We have entirely separate finances on paper (no joint accounts), so he isn't linked to my credit record - he got the mortgage in his name only and was approved for an excellent rate which he wouldn't have got if we were linked. But we share finances in principle, in the sense that we don't keep tabs on who is paying what or owe each other money, we think of it as ours. DH is earning far more than me right now so he transfers money to my account.

I expect he could go for bankruptcy or IVA without it affecting you, if you closed all your joint accounts first. Simply being married doesn't link your credit scores, that isn't even noted on your credit file. But I suppose it would still affect you in the sense that his credit rating would be damaged, so if you need his salary to apply for mortgages/loans etc then you'd be limited as it would be better to do it in your name only.

namechange48383 Wed 05-Aug-15 12:13:14

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tallwivglasses Wed 05-Aug-15 12:22:18

So he wasn't frittering the money on luxuries as far as I can see, he had bad luck with his ex and negative equity, like 1000's of other people. We're in a tough financial climate, we all just have to make the best of it, and it sounds like you are - well done for helping him, that'll benefit you in the future. Presumably you love him, he's a good husband and you have nice times together - lucky you smile Life's too short to be bitter, it really is. Count your blessings.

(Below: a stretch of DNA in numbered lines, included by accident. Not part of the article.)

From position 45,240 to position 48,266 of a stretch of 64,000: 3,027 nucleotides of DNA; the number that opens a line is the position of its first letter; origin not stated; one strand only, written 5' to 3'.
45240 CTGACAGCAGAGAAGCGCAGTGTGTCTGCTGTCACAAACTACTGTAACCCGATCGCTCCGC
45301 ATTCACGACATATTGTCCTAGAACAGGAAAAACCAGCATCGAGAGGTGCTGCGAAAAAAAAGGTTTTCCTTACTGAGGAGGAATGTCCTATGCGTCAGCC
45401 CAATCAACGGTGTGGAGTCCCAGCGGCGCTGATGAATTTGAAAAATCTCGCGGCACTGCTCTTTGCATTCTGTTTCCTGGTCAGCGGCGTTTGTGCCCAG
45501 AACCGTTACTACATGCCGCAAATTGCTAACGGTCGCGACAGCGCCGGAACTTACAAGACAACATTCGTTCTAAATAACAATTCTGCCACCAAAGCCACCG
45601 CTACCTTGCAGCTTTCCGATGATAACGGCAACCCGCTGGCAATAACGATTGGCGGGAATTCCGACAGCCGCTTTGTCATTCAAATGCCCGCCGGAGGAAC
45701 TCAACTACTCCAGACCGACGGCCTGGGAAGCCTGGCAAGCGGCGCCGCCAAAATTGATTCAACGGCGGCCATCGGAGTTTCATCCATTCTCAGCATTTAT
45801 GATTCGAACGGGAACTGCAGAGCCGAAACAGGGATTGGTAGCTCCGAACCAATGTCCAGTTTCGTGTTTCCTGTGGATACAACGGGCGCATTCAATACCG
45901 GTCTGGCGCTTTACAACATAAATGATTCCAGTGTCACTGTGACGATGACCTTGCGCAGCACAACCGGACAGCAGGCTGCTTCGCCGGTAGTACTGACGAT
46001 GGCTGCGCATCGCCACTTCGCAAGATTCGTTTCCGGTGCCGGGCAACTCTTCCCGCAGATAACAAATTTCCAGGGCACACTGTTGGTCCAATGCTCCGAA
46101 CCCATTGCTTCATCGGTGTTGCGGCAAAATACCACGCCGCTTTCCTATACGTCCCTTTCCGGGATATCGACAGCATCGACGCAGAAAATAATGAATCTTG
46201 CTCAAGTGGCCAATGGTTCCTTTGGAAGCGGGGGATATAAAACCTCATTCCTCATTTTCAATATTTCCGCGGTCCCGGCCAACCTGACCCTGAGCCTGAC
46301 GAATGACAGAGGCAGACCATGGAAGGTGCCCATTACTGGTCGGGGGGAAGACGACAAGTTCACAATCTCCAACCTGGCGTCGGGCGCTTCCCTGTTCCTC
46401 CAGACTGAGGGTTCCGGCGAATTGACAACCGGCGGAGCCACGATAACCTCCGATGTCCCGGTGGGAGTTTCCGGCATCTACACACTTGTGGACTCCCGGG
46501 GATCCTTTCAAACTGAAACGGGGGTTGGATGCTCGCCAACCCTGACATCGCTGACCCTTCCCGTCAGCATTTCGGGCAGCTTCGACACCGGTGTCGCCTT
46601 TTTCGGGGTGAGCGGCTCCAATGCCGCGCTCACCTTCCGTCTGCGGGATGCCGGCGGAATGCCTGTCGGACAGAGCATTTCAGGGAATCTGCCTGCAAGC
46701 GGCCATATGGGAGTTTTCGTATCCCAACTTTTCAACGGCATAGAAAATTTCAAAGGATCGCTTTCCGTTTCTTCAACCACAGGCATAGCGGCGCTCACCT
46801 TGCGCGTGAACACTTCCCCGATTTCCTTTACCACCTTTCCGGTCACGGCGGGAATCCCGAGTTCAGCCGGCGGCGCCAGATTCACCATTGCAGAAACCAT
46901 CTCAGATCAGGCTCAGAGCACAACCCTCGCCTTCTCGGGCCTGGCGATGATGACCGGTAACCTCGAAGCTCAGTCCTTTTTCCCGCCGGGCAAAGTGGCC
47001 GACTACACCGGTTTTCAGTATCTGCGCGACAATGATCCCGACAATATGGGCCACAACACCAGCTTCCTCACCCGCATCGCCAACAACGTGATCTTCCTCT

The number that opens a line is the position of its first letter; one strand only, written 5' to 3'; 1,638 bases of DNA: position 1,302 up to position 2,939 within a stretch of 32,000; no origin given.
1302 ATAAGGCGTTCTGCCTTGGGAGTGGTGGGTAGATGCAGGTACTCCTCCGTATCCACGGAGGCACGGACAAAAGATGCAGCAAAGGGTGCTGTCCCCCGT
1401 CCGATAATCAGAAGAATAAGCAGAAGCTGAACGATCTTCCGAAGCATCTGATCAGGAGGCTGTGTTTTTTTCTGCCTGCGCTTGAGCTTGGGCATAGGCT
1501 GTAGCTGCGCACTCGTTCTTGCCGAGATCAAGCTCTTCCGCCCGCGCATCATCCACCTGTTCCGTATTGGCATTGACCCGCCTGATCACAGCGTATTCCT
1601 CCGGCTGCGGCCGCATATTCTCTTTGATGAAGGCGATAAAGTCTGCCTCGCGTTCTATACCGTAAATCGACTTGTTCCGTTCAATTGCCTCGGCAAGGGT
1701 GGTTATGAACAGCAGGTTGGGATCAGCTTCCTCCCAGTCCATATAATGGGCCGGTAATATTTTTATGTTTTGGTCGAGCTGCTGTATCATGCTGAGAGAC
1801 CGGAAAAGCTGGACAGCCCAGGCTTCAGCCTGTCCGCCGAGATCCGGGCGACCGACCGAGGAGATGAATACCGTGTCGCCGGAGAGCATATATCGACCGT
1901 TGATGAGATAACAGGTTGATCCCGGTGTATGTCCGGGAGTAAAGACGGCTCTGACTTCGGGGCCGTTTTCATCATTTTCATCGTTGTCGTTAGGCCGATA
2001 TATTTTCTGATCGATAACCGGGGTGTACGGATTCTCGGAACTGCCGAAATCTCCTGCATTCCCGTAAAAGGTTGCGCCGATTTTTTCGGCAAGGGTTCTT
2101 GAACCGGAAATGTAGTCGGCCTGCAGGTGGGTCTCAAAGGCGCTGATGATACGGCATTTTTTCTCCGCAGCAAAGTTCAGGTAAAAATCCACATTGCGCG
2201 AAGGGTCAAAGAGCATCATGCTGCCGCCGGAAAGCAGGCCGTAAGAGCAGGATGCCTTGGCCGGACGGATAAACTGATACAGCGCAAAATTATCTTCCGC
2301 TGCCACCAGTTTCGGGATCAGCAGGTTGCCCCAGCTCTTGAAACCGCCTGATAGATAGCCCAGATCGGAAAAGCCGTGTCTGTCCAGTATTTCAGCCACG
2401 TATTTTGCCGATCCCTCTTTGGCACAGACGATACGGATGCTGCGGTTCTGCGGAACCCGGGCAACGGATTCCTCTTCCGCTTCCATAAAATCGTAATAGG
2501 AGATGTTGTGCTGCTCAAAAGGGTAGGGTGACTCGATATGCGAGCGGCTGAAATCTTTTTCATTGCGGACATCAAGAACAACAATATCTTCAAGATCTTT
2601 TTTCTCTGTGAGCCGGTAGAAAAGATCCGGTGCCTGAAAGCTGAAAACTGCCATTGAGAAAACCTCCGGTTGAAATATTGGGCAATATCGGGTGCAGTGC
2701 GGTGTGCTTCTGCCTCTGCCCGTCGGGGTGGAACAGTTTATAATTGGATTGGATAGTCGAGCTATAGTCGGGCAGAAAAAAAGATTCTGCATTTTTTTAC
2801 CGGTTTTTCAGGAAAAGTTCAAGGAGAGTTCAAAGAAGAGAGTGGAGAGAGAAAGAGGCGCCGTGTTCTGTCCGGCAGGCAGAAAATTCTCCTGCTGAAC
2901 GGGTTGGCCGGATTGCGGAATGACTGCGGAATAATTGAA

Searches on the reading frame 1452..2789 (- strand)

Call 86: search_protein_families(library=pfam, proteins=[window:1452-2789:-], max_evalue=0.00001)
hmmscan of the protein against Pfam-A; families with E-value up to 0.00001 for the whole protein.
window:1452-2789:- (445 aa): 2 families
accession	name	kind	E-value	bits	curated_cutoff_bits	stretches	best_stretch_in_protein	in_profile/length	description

venusandmars Wed 05-Aug-15 12:29:19

I'm a bit confused - you said your dh isn't good with money and had racked up some debt before you even met, but you said that the actual debt was due to negative equity that happened after you were together.

I think they are different. I'd be pissed off about paying off historical debt that had been caused by reckless spending, but none of us can foresee the kind of financial change that causes negative equity - if we could you would have asked him to exit from his previous mortgage before you got married. However you married each other, presumably in the full knowledge of his shared responsibility and so you kind of both went into that arrangement together.

When you marry each person comes with all sorts of previous history: one might have children while the other doesn't; one might have studied for qualifications and have good career potential while the other doesn't; one might have saved from an early age and have money for a deposit while the other has spent all their money. At the point you agree to marry or join finances in some other way, you are accepting that and going forward from that point together, aren't you?